O, The Oprah Magazine: Why do you love The Woman Who Walked Into Doors?

J. K. Rowling: It is the most remarkable book. Roddy Doyle gets inside the head of his character so utterly, so completely. I don't think I've ever encountered such a believable, fully rounded female character from any other heterosexual male writer in any age. I should emphasize that I would feel the same way about the book if it had been written by a woman; I would still think it was the most remarkable achievement. But when I sit back and think, 'A man wrote this?'—phenomenal. He has created a woman who, you imagine, will go to the bathroom and defecate. He also leaves her with her dignity, even though what she's going through is a horrific thing. And he does it all in such a subtle way. I do think he's a genius. His dialogue is irreproachable. And your're totally drawn into his books. I'm very passionate about Roddy Doyle, and I've never met him, which is a frustration to me.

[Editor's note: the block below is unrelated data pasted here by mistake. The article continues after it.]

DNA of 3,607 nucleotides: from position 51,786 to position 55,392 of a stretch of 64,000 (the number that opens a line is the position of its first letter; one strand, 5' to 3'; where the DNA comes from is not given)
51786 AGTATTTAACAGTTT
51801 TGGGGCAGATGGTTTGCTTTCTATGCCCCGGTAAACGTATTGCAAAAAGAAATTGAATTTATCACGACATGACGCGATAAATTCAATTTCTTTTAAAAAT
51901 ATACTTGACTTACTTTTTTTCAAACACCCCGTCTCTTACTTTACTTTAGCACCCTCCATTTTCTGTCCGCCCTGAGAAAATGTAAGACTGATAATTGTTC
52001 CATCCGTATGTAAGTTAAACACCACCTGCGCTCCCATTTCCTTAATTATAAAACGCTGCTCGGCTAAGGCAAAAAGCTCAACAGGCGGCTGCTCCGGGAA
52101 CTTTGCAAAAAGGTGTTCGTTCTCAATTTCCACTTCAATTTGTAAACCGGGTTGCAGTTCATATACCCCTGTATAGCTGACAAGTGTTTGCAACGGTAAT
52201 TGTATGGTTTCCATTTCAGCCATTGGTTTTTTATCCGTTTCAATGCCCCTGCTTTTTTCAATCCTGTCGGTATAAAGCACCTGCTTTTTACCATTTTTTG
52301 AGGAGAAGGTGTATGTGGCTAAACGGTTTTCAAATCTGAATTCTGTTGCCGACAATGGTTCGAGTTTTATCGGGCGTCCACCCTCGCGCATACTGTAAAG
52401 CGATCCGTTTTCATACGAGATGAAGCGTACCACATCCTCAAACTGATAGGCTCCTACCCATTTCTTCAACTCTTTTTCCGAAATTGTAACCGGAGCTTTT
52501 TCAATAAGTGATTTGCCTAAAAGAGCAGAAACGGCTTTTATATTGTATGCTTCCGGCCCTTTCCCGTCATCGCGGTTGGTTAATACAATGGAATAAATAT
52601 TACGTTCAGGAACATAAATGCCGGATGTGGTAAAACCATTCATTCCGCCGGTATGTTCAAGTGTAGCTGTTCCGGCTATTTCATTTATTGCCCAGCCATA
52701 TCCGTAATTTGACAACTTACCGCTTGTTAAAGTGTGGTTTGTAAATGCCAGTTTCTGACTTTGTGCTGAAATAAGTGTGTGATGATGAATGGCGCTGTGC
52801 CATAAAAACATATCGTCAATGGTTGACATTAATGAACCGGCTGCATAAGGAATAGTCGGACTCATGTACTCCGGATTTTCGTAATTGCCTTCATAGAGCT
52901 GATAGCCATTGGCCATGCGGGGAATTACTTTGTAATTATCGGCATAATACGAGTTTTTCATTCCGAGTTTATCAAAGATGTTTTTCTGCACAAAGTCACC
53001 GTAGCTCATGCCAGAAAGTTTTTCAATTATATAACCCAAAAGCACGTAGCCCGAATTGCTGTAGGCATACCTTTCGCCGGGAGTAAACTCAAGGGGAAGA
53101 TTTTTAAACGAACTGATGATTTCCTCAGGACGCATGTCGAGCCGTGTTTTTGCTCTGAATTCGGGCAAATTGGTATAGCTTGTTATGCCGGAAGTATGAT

O: Well, maybe you could now...

JKR: My editor edits Roddy. And I'm always just missing him! But I might freeze, being in the same room.

O: You're saying it's difficult to write outside your gender, but you've chosen to create Harry Potter. Is that hard?

JKR: If I say no now, that's going to sound really arrogant. But I had been writing the first book for six months before I stopped and thought, 'Why's he a boy?' And the answer is, He's a boy because that's the way he came. If I had stopped at that point and changed him to Harriet, it would have felt very contrived. My feminist conscience is saved by Hermione, who's the brightest character. I love Hermione as a character. She's kind of a caricature of me when I was younger. I was obsessed with achieving academically, but underneath that I was insecure.

O: We love Hermione, too! We identify!

JKR: I think we have a very strong female character in her.

O: You have a young daughter. Do you read Harry Potter to her?

JKR: I kept thinking you've got to be 7 years old before you read Harry. And then I cracked because it was unfair to her, really, that all these kids at school were asking her about this stuff and she had no answers to give them. So I started reading Harry Potter to her when she was six. Now they are her favorite books, which makes my life an awful lot easier.


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